Interview with 15-year old Durant shows glimpse into future

Kevin Durant won his first MVP award on Tuesday.

Sue Ogrocki/AP

On Tuesday, Oklahoma City Thunder small forward Kevin Durant won his first NBA Most Valuable Player award.

While the Thunder are currently one game into a second round series against the Los Angeles Clippers, the NBA honored Durant, who is averaging 32 points, 7.4 rebounds and 5.5 assists per game in his seventh season.

For those who have watched Durant for the last decade, it’s no surprise that he won his first MVP – to go along with his four league scoring titles – at just 25 years old.

Ten years ago, interviewed Durant for the first time and in the dialogue with Jeff Goodman, he gave some glimpses into his competitive spirit and determination to succeed.

At the time, the 15-year old Durant was more concerned with proving himself as a McDonald’s All-American caliber player than an MVP.

"I just want to prove to all the coaches and the scouts that I can be a top 10 player in my class," Durant said.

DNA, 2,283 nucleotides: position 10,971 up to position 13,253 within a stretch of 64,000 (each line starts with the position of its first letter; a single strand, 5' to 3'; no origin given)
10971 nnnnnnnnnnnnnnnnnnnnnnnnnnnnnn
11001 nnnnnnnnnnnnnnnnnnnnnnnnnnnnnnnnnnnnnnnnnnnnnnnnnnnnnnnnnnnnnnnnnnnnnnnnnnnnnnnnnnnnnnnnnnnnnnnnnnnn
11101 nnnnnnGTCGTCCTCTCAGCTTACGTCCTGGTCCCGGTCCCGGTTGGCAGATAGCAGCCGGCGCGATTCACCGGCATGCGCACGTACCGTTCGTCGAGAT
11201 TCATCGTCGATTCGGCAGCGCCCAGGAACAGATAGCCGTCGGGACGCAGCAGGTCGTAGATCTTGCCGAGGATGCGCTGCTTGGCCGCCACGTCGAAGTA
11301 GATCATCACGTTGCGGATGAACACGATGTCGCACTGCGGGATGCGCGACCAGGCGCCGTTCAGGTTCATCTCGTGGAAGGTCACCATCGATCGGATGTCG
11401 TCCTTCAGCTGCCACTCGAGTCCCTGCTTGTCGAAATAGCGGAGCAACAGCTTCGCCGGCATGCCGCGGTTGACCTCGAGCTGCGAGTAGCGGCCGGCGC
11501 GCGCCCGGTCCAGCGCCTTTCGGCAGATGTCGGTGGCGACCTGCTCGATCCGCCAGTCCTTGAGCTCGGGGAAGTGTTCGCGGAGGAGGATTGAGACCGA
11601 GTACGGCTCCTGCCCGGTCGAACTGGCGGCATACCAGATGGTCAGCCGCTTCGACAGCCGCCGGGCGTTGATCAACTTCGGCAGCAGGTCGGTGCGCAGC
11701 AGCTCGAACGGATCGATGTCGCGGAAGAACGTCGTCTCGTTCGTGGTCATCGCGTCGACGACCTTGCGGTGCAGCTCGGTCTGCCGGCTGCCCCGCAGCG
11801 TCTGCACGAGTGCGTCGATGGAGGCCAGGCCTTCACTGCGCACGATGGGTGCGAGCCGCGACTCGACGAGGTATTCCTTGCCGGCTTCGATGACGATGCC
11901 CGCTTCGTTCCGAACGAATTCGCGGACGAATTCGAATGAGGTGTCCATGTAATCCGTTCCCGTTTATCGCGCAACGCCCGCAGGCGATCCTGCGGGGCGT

What Durant lacks in strength he makes up for in skill, savvy, competitiveness and athleticism, and he learned to overcome that strength deficiency early.

"People are always calling me soft because I’m so skinny,” said Durant. "It makes me stronger as a person and makes me work harder. I just try and go out there and play, though. I don’t talk at all.

"When I used to play, guys would tell me that I’d never be any good. Now they don’t say anything to me."

Durant ended up as’s top-ranked small forward in the 2006 recruiting class and the second ranked player nationally, only behind Greg Oden.

The MVP’s final evaluation from

Will graduate high school as a 17-year old senior, making him one of the youngest players in his class. Superior 3-point shooter with a soft touch. Shoots off dribble. Tries to play inside but strength is not there. Good athlete and a true small forward. Elite level prospect, has star power.